Rowland Lenthall, who originally built Hampton Court 600 years ago, was an upwardly mobile gentleman at a turbulent time in English history. He started out as a landowner in north Herefordshire but rose swiftly through his friendship with King Henry IV and a fortunate marriage. His title at Henry’s court was Yeoman of the Robes. The Tudor historian John Leland gives a romantic touch to the marriage.
Being a gallant fellow either a daughter or a near kinswoman of the king fell in love with him and in continuance was wedded unto him.
Leland, writing more than a hundred years after the marriage, didn’t get it quite right. The lady he married was a cousin of the king, Margaret FitzAlan, granddaughter of the Earl of Arundel. But she was a rich lady and the king was so pleased with the marriage that he gave Lenthall the estate at Hampton Court and other land to the value of £1,000 a year.
A tun of wine
He was also entitled to a tun of wine – nearly a thousand litres – from the royal cellars. It was a generous gift but there was probably a good reason for it. Henry IV – who had been Henry Bolingbroke, Earl of Hereford – had seized the throne from Richard II and wanted to know where his friends were. Also he would have been worried about possible invasion from Wales and Hampton Court was at a strategic place. Only ten years or so before Rowland married Margaret FitzAlan, the great Welsh leader, Owain Glendower, had seized Leominster and set up camp on Ivington Hill, just three miles away from Hampton Court.
The Battle of Agincourt
A long tradition is that Rowland received his knighthood for bravery at the Battle of Agincourt in 1415. He certainly did fight at Agincourt. In the early summer of 1415 his estate would have been full of bustle and preparations for travel as he prepared to depart for France under the new king, Henry V, taking with him eight ‘Lances’ – the term for mounted men at arms – and 33 archers, some those longbow men who were so critical in winning the battle. But in the muster rolls he is already Sir Rouland Lenthall, so his knighthood was probably conferred on him by his old friend, Henry IV.
There’s another echo of Agincourt in the question of when exactly Hampton Court was built. According to one account – Leland’s again – it was directly related to Agincourt.
This Lenthall was at Agincourt and took many prisoners there, by which prey he began the new building at Hampton Court.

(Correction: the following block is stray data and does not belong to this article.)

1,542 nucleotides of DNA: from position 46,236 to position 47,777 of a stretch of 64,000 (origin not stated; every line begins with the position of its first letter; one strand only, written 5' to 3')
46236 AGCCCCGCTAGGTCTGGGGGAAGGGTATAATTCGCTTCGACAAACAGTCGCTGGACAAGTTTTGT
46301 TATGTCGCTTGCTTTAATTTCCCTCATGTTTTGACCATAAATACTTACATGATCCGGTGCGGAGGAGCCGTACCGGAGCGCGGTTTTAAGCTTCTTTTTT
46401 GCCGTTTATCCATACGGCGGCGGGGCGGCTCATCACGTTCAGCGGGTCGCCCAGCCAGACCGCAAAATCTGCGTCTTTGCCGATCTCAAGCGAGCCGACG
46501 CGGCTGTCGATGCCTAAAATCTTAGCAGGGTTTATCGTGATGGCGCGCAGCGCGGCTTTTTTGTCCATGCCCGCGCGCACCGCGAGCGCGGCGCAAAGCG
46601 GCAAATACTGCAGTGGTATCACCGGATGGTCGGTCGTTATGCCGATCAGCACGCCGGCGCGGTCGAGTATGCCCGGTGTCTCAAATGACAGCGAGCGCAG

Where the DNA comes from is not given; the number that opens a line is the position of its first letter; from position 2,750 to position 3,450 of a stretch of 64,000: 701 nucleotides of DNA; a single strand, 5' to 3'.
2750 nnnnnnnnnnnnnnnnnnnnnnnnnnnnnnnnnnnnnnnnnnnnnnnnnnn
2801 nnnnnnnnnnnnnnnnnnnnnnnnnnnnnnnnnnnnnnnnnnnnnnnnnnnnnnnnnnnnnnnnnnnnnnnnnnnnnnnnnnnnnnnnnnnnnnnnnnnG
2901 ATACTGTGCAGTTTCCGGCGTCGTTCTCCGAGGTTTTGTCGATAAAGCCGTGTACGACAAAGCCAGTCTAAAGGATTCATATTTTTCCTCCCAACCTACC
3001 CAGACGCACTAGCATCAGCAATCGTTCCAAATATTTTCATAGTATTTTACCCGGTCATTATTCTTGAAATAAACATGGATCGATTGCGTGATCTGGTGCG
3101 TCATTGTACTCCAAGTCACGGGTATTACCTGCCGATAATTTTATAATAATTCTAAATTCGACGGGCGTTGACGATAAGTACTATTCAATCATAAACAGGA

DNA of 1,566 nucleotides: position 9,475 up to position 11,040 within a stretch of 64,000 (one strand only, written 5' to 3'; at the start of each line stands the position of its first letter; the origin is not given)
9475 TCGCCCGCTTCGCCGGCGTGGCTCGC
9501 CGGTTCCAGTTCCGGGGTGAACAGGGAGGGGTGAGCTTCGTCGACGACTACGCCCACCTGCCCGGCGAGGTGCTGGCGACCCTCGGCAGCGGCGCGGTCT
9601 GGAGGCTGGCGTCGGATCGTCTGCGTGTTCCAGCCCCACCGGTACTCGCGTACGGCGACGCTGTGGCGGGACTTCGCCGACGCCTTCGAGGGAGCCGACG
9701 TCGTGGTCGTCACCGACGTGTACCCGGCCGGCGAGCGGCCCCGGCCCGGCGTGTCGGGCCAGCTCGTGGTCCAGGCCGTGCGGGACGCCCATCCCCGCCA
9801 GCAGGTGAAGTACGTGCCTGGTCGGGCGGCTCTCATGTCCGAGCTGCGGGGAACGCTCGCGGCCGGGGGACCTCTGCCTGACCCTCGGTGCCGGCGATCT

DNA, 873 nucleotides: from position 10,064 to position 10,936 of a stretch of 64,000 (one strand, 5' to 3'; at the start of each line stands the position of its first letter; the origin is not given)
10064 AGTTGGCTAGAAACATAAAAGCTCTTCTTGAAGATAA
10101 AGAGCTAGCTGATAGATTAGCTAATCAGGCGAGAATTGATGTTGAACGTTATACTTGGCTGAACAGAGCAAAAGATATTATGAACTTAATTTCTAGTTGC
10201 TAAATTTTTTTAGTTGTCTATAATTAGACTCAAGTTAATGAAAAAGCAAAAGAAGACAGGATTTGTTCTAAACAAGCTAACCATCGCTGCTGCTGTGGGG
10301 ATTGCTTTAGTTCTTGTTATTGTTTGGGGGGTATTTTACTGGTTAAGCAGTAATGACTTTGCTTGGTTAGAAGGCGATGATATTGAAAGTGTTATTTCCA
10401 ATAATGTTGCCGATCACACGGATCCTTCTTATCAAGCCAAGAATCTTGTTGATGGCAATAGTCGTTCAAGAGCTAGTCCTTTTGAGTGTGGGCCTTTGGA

Licence to crenellate
Ransom money might have been useful. But Lenthall did not receive a licence to crenellate Hampton Court until 1434, in the reign of Henry VI. Licence to crenellate was a kind of medieval planning permission, allowing a gentleman to build defences onto his castle or manor house. But it may have been retrospective permission or simply leave to put battlements on a building that already existed. All that can be said with certainty is that the beginning of building took place between 1415 and 1434, depending on whether you believe Leland or not.
One thing sure is that Lenthall wanted a building in keeping with his status. The great north facing tower and the chapel to the east of the north front that still stand today are part of his work. Visitors would come in through the great oak doors in the tower, cross the courtyard and go through the porch to the great hall on the south side. The porch is still there but the great hall itself has gone, a victim of nineteenth century rebuilding. In Lenthall’s day it would have been the centre of his hospitality. He and his family and guests would be a served and supported by a population of servants the size of a small village: bakers, brewers, gardeners, herbalists, dairymaids, blacksmiths, grooms, shepherds, hunters, kennel staff and cattle men.
A Lenthall Dynasty?
Rowland Lenthall might have hoped that he was founding a dynasty that would stay at Hampton Court for centuries, but his family owned it for less than a hundred years. His first wife, Margaret, died eight years after Agincourt. He married again, to Lucy Grey, and their son Roland inherited Hampton Court on his father’s death. But he and his wife had no children so the house passed through the marriage of his sister Elizabeth into the Cornewall family, who sold it in 1510 to the Coningsbys. They stayed there for 300 years.
More of them in later blogs.